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Jul
3
comment Lazy evaluation/loading of parts of an expression
No problem. Whatever works for you.
Jul
3
comment Paging RAM in case of memory shortage issue
I could help you with formatting :) If you wish, I can edit your toHD with what my code formatter outputs for it. If you don't like it, you could roll back.
Jul
3
awarded  Enlightened
Jul
2
awarded  Nice Answer
Jul
2
comment Lazy evaluation/loading of parts of an expression
As a simple alternative, you can use Hold or HoldComplete as your container, instead of List: x= Hold[Get[...],...,Get[...]]. Perhaps this is as transparent as it gets, but I am not really sure what this buys you that can not be totally covered by overloading functions such as Part.
Jul
2
comment Lazy evaluation/loading of parts of an expression
What I would do would be to try supporting the core functions (there will likely be fewer of them than one might think), and see whether or not that would cover most of the use cases of interest to you. You can always have a fall-back case where the lazy stream is converted to a normal list (expression) for functions which have not been overloaded explicitly. Note however that many functions will also need a different algorithm when overloaded on lazy streams, to take an advantage of them (e.g.Sort, etc). Making lazy streams an integral and transparent part of the language is no small task.
Jul
2
comment Lazy evaluation/loading of parts of an expression
Yes, you will have to know the functions. Or, support all core functions in Mathematica, which is doable but a lot of work. Basically, their is no magic spell here - for example, in order to fully support packed arrays when they were introduced, a huge amount of work was required to overload all important functions in Mathematica, on this (then new) data structure. A lazy stream is no different - since it is not yet offered as a part of the language, one would need to define those functions one want to work on it, oneself. In Java, one would have to implement an interface, etc.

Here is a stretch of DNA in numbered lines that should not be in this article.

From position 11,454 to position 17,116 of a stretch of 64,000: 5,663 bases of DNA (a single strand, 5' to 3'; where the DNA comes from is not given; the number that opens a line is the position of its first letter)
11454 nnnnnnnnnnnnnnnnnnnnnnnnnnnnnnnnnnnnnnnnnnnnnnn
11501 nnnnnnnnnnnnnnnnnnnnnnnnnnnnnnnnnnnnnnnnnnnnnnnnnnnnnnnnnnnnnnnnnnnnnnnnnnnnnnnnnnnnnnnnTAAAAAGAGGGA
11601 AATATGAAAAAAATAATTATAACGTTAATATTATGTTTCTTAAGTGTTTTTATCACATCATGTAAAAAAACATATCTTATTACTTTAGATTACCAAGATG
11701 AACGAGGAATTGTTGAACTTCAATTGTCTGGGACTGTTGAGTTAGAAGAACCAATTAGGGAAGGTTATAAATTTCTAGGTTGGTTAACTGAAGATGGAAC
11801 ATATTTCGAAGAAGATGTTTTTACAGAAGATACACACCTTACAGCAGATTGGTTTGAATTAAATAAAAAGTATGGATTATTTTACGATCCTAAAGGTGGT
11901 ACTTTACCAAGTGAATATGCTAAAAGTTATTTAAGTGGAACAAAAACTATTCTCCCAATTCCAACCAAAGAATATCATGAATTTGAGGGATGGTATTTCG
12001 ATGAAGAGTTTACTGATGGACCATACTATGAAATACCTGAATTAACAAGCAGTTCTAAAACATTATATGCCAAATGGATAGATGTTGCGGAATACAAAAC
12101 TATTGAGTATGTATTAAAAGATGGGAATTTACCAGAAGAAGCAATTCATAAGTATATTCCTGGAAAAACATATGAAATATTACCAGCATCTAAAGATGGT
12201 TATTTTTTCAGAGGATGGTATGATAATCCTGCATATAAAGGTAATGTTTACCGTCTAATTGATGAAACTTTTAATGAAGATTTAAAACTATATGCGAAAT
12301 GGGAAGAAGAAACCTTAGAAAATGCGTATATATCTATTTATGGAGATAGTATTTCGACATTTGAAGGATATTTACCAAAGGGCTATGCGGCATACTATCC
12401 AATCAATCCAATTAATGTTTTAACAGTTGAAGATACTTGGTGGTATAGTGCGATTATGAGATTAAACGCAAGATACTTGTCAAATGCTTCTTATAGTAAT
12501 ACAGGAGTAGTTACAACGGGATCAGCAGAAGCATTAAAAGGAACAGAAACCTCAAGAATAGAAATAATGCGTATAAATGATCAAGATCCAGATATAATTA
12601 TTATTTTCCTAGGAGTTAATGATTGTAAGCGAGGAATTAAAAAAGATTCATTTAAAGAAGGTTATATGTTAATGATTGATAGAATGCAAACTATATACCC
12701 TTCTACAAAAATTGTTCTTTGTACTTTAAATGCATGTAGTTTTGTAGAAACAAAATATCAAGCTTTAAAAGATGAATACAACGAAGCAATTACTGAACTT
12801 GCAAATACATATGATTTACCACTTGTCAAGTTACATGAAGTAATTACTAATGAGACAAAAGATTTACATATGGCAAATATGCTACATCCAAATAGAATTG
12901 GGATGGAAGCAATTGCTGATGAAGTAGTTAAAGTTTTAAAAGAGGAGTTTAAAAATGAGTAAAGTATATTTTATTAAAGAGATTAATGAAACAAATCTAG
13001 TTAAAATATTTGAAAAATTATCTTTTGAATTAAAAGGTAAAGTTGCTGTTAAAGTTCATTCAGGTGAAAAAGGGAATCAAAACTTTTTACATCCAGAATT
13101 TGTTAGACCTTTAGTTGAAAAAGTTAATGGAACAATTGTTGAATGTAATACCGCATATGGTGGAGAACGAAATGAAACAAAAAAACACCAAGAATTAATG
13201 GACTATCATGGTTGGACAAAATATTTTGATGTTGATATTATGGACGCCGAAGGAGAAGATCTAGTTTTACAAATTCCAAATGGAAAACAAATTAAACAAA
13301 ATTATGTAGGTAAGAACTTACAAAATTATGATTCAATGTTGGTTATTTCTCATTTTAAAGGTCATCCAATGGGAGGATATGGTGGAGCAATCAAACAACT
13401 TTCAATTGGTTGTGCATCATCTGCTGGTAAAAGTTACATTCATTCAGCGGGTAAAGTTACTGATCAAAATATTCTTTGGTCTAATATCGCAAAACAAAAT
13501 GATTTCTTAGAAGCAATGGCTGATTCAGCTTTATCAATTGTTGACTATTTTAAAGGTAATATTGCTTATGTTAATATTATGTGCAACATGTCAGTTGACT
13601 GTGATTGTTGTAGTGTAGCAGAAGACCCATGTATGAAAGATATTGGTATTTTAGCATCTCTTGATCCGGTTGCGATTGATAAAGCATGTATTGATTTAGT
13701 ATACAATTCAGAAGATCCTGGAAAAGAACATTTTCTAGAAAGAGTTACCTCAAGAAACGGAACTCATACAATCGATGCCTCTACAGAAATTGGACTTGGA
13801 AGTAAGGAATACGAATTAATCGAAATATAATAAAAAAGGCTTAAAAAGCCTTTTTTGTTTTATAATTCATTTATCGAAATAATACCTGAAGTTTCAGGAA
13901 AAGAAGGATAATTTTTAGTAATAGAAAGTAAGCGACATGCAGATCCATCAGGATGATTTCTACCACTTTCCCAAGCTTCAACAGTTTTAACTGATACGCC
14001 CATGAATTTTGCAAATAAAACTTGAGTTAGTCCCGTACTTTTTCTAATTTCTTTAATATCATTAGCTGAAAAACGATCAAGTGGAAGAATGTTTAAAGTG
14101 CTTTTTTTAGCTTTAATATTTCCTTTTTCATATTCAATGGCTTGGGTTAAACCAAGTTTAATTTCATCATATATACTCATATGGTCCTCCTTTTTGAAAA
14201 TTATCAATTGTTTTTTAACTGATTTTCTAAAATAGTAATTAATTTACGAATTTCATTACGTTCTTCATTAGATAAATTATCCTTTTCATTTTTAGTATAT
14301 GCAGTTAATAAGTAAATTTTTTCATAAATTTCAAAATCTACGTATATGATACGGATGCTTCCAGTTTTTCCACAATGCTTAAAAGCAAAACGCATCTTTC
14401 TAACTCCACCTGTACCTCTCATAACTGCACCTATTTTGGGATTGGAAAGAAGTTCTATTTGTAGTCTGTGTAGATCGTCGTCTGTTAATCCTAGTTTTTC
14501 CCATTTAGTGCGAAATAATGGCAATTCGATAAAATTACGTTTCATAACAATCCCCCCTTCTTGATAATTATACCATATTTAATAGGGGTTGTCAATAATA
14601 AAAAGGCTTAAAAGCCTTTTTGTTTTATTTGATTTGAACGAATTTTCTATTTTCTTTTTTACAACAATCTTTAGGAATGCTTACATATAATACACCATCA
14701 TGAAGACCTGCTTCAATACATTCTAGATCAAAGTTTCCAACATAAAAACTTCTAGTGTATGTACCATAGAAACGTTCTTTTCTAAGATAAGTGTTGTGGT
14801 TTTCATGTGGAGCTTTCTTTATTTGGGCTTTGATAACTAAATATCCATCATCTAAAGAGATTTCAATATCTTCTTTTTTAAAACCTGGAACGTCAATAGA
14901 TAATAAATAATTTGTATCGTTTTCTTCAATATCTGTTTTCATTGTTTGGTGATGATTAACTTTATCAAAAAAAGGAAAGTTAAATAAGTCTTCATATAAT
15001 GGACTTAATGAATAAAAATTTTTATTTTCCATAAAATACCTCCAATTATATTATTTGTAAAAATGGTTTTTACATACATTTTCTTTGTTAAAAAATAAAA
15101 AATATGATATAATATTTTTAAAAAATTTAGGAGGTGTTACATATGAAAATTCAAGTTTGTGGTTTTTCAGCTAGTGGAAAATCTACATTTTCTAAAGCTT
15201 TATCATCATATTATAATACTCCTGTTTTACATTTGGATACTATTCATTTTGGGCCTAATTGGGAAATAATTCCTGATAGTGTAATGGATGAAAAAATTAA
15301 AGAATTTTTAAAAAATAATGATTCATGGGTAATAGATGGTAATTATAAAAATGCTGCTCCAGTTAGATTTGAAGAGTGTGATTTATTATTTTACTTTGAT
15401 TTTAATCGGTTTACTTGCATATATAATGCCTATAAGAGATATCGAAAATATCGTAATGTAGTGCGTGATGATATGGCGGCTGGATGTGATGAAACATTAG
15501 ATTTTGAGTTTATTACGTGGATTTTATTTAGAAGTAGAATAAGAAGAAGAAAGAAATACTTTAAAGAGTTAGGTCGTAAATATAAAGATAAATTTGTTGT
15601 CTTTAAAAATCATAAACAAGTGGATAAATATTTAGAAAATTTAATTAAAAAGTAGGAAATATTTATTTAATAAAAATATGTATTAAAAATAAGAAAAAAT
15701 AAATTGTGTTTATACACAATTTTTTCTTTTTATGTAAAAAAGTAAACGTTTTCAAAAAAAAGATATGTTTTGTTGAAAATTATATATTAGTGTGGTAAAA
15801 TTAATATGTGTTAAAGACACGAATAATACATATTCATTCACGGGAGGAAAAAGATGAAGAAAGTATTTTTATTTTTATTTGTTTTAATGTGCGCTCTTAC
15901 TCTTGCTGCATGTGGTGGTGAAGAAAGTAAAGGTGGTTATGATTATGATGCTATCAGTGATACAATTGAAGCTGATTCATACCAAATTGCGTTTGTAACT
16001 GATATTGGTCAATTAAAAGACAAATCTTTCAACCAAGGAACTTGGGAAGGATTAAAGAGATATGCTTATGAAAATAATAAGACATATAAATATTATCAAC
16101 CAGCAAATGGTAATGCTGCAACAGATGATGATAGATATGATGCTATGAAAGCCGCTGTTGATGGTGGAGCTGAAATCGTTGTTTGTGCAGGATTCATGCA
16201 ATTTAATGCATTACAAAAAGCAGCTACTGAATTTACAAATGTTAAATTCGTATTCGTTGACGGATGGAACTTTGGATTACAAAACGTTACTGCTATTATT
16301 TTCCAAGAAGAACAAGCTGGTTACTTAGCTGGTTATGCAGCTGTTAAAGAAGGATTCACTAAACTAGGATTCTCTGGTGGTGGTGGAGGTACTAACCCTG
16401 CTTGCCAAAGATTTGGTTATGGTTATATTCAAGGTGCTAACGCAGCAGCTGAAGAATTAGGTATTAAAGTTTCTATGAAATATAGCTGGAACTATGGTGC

Jul
2
comment Lazy evaluation/loading of parts of an expression
Not sure whether to consider this one a duplicate of the one on file-backed lists, let's see what others think.
Jul
2
comment Lazy evaluation/loading of parts of an expression
The other limitation of the first linked answer is that it only deals with specific expressions - lists with large sub-lists. Again, this can be generalized to arbitrary expressions and their parts, and I actually plan to do so, but this has not been done yet.
Jul
2
comment Lazy evaluation/loading of parts of an expression
The answer is yes. Basically,something similar is done in this answer. It can be combined with this great answer on lazy lists, to make the lazy nature of data loading more explicit, but this may not be necessary. To rephrase, the first linked answer currently lacks generic stream interface and centralized memory manager for streams - both can be written rather easily on top of it though.
Jul
2
comment Improving the source-code indentation in Wolfram Workbench
Returning back to this question, I have now the palette tied to my code formatter, and in fact I already used it also to format code in WorkBench. Basically, I was copying code to FE cells, then using the palette, then copying it back. Right now the palette uses a formatting function that keeps trailing brackets, but I do have another function which does not, and extending the palette to optionally use that one is a very simple matter.
Jul
2
awarded  Nice Answer
Jul
2
comment A fast, robust DropWhile
By the way, it just crossed my mind that a better design would have been to optimize LengthWhile and then always use the simple solution with that optimized lengthWhile - this way we get LengthWhile (and potentially also TakeWhile) optimizations for free.
Jul
2
comment A fast, robust DropWhile
@Pillsy See my edit.
Jul
2
revised A fast, robust DropWhile
Added a JIT-based solution
Jul
2
answered A fast, robust DropWhile
Jul
1
comment Next highly composite number?
So, using RLink is not an option, I guess?
Jul
1
comment Find names of the functions defined in a file
@Liam In your case, the only non-system symbol you have is test, and you use it anyway. To get the output, you need to use ReleaseHold, since the result of loadFile is code wrapped in HoldComplete. In more complicated cases, where you may have many non-system symbols in your file, all of them will be created in the current working context, unless fully-qualified names were used for them (which is not typical). Generally, such namespace pollution is not what one wants.
Jul
1
comment Convert list of lists to cumulative join
This is nice, +1. For very large list of lists, you may want to memoize the partial linked lists instead, and then Flatten them and use a single Join when the function is later called for a particular n. This would make the initial call very fast (linear in the number of lists), for the price of some (not very significant) added overhead for the subsequent calls for specific n. As of now, your initial call is O(m^2), where m is the total number of elements in all lists.
Jul
1
answered Find names of the functions defined in a file